Birds of Prey Activity
The following activities are to help you to record your findings of Birds of Prey in your Nature Study Journal:
How can you tell a hawk when flying from a crow or any other bird? Describe in your
Nature Study Journal how it soars. Does the hawk move off in any direction? Does it move off in circles? How often does it make strokes with its wings? Does it rise when it is facing the wind and fall as it turns is back to the wind? Have you seen a hawk flap its wings many times and then soar for a time? Have you noticed a hawk when soaring drop suddenly to earth? If so, what do you think it was doing?
Do hawks seize their prey with their claws or their beaks? What sort of feet and claws does the hawk have? Describe the beak. What do you think a beak of this shape is meant for?
Have you ever heard an owl? If you have, what time of the day or night did you hear it?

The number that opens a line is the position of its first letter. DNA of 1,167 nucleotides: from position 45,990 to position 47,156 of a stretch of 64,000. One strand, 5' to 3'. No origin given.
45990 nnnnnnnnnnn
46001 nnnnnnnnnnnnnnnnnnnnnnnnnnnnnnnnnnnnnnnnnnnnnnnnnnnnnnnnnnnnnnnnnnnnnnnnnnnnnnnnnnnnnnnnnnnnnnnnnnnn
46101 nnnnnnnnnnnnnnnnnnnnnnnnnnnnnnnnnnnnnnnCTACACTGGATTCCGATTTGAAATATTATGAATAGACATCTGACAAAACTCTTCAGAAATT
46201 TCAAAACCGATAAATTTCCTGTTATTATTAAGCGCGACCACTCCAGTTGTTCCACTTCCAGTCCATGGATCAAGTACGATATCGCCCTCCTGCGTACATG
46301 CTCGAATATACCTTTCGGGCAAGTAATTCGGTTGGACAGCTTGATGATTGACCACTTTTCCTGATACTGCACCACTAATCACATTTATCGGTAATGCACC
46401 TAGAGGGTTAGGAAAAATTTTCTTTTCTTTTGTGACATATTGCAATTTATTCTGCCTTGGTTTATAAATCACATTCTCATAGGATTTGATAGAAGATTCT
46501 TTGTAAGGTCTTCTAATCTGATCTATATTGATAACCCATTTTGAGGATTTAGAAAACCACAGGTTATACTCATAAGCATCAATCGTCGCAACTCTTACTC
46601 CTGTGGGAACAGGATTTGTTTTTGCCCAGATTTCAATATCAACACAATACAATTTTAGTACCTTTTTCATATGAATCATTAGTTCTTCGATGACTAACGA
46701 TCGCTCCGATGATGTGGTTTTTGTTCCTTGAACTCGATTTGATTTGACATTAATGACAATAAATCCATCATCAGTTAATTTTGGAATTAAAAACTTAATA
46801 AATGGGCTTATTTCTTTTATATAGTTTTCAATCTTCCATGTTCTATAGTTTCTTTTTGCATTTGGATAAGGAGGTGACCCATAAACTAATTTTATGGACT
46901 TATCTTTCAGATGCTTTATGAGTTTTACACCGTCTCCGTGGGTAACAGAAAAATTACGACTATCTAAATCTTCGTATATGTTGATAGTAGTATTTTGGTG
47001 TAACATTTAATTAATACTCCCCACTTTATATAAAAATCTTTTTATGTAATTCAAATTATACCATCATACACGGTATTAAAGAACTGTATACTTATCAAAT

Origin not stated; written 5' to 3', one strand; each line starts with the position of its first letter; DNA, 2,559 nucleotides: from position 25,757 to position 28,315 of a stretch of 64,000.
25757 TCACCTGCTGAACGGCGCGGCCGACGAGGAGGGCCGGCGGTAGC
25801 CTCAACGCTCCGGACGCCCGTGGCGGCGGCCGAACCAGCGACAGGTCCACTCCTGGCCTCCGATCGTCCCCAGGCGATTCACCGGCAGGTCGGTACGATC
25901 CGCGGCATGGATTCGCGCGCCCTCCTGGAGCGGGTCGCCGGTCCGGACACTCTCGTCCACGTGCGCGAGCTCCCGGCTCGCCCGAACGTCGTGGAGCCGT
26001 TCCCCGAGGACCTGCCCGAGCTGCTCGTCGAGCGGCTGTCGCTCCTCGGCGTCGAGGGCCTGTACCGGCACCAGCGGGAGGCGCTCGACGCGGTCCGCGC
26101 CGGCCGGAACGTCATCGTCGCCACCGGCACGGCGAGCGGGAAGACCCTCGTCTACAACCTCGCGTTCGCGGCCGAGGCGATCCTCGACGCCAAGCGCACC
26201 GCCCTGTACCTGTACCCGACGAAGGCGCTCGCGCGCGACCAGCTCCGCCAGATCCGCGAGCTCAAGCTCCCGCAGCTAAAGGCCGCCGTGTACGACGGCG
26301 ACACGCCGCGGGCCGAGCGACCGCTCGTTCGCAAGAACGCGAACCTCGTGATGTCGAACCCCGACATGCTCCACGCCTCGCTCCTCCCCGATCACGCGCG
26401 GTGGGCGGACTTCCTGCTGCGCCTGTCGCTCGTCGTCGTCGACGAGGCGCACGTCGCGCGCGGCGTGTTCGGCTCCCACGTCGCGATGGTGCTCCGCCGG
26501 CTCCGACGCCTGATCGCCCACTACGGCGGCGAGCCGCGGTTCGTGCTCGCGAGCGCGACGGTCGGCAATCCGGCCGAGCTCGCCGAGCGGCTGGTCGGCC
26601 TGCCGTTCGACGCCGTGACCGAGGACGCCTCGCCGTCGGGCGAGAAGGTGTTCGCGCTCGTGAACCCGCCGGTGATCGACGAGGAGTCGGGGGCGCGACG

Describe an owl’s eyes. Are the able to see at night? Why is it necessary for an owl to be able to see at night?
The owl has a hooked beak. Why is the owl’s beak shaped that way?
Describe the feet and claws of he owl. What are the owl’s sharp hooked claws meant for?
Set up a special page in your Nature Study Journal for these questions and many more you may have about these magnificent Birds of Prey
Draw diagrams of different Birds of Prey you have seen in your Nature Study Journal and locate literature and poetry about them.
On outspread wings a hawk, far poised on high,
Quick swooping screams, and then is heard no more;
The strident shrilling of a locust nigh
Breaks forth, and dies in silence as before
– J.P. Irvine